front cover of Crime and Justice, Volume 18
Crime and Justice, Volume 18
Beyond the Law: Crime in Complex Organizations
Edited by Michael Tonry and Albert J. Reiss Jr.
University of Chicago Press Journals, 1993
This collection explores structural incentives and disincentives to anti-social and unlawful behaviors and the roles of self- regulation, administrative agencies, and civil and criminal sanctions in shaping organizational behavior. Included are articles on organizational crime, the savings and loan industry, insider trading, industrial water pollution, garbage collection, and the nursing home industry.

front cover of Ill-Gotten Gains
Ill-Gotten Gains
Evasion, Blackmail, Fraud, and Kindred Puzzles of the Law
Leo Katz
University of Chicago Press, 1996
In Ill-Gotten Gains, Leo Katz describes the underlying principles that not only guide the law but also moral decisions. Mixing wit with insight, anecdotes with analysis, Katz uncovers what is really at stake in crimes such as insider trading, blackmail, and plagiarism. With its startling conclusions and myriad twists, this book will fascinate all those intrigued by the perplexing relationship between morality and law.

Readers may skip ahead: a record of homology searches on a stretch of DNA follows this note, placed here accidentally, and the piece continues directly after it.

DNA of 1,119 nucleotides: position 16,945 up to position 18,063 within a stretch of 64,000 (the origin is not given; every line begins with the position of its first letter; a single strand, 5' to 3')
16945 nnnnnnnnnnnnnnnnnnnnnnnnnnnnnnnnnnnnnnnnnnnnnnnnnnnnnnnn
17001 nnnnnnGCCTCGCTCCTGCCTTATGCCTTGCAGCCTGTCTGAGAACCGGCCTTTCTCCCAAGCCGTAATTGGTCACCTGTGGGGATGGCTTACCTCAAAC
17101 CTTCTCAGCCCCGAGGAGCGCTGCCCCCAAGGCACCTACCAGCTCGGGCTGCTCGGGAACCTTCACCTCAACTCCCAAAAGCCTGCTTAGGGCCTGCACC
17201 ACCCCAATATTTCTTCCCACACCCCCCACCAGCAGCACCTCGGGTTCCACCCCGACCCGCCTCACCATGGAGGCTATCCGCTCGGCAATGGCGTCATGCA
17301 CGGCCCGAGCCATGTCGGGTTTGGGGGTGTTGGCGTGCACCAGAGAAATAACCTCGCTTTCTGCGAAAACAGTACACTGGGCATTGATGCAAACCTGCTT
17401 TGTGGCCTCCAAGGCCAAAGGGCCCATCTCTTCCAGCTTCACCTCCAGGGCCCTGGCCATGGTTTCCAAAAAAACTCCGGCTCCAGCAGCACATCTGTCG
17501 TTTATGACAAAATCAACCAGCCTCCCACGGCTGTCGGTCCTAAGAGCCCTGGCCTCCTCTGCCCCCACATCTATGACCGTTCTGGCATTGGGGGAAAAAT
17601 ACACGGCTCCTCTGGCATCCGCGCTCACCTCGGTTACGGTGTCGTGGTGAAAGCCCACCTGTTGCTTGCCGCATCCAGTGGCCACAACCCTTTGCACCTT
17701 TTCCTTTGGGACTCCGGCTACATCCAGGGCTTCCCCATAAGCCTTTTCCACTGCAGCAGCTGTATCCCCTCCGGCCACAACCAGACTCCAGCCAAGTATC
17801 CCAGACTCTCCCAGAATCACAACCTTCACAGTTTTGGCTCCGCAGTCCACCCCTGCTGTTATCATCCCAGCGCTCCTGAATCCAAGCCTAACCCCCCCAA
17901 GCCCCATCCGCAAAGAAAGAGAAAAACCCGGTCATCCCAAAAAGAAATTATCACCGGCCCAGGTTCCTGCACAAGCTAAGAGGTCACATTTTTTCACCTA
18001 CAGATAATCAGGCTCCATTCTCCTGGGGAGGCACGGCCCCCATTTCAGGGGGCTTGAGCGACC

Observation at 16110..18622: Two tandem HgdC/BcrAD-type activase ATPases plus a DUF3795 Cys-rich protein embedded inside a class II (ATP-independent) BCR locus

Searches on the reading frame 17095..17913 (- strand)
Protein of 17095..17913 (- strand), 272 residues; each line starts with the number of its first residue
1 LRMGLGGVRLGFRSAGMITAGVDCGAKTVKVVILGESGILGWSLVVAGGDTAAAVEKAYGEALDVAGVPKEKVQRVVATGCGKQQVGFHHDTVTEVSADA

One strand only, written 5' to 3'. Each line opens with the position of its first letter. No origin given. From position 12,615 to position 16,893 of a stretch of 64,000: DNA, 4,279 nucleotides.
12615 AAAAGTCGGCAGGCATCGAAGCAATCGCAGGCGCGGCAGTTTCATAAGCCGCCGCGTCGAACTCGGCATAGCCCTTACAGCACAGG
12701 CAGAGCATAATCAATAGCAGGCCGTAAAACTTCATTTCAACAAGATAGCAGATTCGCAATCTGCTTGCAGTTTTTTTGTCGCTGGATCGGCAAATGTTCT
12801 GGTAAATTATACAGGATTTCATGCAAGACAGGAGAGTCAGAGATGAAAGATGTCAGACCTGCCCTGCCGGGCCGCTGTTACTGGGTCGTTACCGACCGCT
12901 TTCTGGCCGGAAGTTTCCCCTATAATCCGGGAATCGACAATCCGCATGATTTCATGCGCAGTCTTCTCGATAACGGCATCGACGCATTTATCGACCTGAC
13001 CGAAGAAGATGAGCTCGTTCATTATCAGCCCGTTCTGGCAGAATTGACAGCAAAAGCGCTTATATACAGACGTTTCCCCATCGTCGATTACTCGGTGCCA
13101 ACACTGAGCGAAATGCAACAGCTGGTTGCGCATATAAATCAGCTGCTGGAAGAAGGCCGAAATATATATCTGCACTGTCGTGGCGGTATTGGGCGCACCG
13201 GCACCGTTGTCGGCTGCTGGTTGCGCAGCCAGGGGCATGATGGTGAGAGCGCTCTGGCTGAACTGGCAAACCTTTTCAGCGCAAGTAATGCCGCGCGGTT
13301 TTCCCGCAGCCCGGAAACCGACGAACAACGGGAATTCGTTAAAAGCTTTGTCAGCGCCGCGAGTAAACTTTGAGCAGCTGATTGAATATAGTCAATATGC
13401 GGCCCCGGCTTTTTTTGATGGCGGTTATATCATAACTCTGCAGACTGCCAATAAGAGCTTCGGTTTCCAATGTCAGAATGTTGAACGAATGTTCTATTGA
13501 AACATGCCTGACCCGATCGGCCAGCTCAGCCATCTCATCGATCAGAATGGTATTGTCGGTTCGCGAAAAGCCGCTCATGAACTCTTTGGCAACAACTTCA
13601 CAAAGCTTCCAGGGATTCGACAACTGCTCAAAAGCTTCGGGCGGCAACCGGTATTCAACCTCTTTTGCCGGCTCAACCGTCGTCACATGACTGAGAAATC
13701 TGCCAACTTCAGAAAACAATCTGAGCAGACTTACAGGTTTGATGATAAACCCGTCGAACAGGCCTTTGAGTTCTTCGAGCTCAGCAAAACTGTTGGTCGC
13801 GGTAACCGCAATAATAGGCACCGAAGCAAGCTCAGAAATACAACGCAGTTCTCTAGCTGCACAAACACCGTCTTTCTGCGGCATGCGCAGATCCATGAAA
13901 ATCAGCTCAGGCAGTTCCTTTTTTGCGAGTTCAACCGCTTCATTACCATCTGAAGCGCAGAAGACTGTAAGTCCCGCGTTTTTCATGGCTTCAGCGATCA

"An ambitious and well-written book of legal and moral theory to overthrow both utilitarianism and its cousin, the economic approach to law."—Richard A. Posner, New Republic

"A good, well-written book full of interesting examples."—Library Journal

"[An] elegant defense of circumvention and subterfuge . . . a heroically counterintuitive book."—Malcolm Gladwell, New Yorker

front cover of The Wild East
The Wild East
Criminal Political Economies in South Asia
Edited by Barbara Harriss-White and Lucia Michelutti
University College London, 2019
Through eleven case studies conducted across India, Pakistan, and Bangladesh, The Wild East examines a variety of economic sectors and business enterprises that regularly flout the law, such as coal, oil, real estate, and industrial labor. Bridging anthropology and political economy, the case studies explore how state regulative law is ignored or selectively manipulated and reveal the workings of regulated criminal economic systems in which politicians, police, judges, and bureaucrats are closely intertwined. Disrupting the existing literature on South Asia’s informal economy, The Wild East also suggests avenues for future research that will be of critical value to students and scholars of economics, anthropology, sociology, criminology, comparative politics, political science, and international relations.


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